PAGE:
Visualizing People and Relationships
While I’m thinking about digraphs and visualization, I want to describe another idea for a website I have been mulling over. It would offer a way to see the relationships between people using a digraph rendering engine.
There would be a central organizing theme for a given rendering. It might be the current political scandal, an emergency response plan, a corporate organizational chart, or any other theme by which people are related to each other. Each theme would have a rendering of the current members and their relationships, as a digraph. Users could add people (nodes) and relationships (edges). Relationships could have supporting documentation in the form of URLs (useful for scandal tracking).
The UI would not need to be very complicated. To add information, you just need a simple form with 2 fields for node names, a description of the relationship, and optional URLs to supporting documentation. You could get fancy with auto-completion of the node names, but that’s just a detail. Editing a node/edge uses a similarly simple form. Each theme page would also have an RSS feed, of course, of changes.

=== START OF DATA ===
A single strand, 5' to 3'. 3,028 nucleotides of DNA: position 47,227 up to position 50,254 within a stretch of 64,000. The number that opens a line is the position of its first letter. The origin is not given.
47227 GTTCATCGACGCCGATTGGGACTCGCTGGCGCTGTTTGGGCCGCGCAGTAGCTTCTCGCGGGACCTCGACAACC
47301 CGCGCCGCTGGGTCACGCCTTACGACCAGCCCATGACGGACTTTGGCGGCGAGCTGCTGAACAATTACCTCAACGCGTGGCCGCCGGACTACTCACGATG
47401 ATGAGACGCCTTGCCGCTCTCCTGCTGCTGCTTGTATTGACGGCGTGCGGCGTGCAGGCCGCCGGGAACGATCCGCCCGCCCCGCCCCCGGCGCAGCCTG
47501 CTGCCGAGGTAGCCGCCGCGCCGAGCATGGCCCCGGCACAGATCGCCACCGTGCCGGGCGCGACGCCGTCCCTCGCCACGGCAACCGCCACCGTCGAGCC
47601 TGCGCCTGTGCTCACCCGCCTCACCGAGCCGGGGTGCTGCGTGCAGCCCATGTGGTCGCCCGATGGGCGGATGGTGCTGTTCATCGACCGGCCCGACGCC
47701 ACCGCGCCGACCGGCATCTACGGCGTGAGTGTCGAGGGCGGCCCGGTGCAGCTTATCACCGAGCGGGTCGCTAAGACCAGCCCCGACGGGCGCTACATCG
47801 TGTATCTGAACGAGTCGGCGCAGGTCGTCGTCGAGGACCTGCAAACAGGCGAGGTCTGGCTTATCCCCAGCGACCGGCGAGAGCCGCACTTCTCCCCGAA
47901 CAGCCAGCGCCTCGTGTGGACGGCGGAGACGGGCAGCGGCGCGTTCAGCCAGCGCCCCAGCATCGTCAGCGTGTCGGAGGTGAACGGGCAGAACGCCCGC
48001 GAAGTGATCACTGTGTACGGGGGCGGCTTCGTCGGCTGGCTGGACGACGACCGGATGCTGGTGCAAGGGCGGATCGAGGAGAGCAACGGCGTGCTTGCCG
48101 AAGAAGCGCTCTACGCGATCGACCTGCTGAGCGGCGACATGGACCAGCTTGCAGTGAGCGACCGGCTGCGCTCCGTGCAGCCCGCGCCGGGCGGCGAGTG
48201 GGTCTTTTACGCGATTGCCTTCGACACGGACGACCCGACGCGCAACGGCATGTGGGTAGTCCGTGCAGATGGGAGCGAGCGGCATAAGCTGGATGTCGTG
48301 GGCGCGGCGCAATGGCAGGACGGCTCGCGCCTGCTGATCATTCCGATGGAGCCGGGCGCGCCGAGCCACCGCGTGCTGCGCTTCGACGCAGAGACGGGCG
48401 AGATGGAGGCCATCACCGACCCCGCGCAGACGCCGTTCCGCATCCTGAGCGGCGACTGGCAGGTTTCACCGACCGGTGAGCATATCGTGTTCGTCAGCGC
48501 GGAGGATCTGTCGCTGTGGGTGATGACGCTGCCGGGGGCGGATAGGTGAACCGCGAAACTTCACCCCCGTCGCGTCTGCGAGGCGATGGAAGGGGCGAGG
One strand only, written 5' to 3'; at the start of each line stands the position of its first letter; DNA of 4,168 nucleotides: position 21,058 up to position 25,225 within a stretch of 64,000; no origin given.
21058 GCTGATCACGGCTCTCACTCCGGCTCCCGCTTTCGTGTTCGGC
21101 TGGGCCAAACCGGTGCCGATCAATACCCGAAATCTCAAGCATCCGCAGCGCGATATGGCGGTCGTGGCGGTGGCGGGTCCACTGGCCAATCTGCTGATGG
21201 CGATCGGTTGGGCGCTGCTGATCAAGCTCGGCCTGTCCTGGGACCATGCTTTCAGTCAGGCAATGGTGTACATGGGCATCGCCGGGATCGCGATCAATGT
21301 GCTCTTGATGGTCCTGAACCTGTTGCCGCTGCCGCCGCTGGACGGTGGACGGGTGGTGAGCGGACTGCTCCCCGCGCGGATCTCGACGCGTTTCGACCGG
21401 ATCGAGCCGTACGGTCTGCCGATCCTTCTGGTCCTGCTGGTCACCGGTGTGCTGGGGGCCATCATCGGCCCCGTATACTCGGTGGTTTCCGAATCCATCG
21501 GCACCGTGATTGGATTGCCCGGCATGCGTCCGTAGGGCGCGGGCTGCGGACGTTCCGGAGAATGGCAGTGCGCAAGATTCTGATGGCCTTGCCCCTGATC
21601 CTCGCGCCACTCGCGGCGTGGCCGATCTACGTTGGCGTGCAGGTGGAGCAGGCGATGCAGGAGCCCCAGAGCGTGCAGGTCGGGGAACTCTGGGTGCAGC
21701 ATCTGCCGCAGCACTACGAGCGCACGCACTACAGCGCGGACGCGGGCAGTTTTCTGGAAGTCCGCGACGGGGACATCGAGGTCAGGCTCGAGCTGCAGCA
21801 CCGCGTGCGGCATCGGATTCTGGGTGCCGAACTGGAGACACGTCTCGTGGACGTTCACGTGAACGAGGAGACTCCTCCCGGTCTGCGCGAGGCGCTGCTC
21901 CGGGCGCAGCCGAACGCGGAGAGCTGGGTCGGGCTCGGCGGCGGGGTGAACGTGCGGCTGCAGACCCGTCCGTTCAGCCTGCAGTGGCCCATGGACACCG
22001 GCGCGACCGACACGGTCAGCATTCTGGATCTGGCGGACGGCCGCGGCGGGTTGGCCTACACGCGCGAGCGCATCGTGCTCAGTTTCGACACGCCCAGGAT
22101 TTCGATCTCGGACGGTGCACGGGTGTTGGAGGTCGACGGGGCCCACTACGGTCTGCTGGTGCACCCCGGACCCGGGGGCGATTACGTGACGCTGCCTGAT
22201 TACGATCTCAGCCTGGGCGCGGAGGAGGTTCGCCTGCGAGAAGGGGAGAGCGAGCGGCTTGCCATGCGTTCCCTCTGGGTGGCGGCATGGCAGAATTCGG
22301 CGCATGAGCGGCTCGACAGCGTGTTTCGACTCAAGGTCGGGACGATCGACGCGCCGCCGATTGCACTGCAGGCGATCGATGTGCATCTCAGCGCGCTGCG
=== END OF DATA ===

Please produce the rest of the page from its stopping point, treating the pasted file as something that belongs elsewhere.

It would also be useful to be able to see the themes a node was involved in, as an alternate view. So an individual lawmaker might show up in a theme for a campaign and a general legislative topic.
As with any social site, suppressing malicious input might be tricky. Using the wikipedia model of allowing anyone to edit anything, flag content as suspicious, and block edits to prevent flame-type wars might be enough.
All of the graphs should be available as image files. The question is, are they rendered on the fly or on some regular basis? That would depend on how expensive the rendering is. Obviously they only need to be re-rendered after a change, so we want to cache the output files.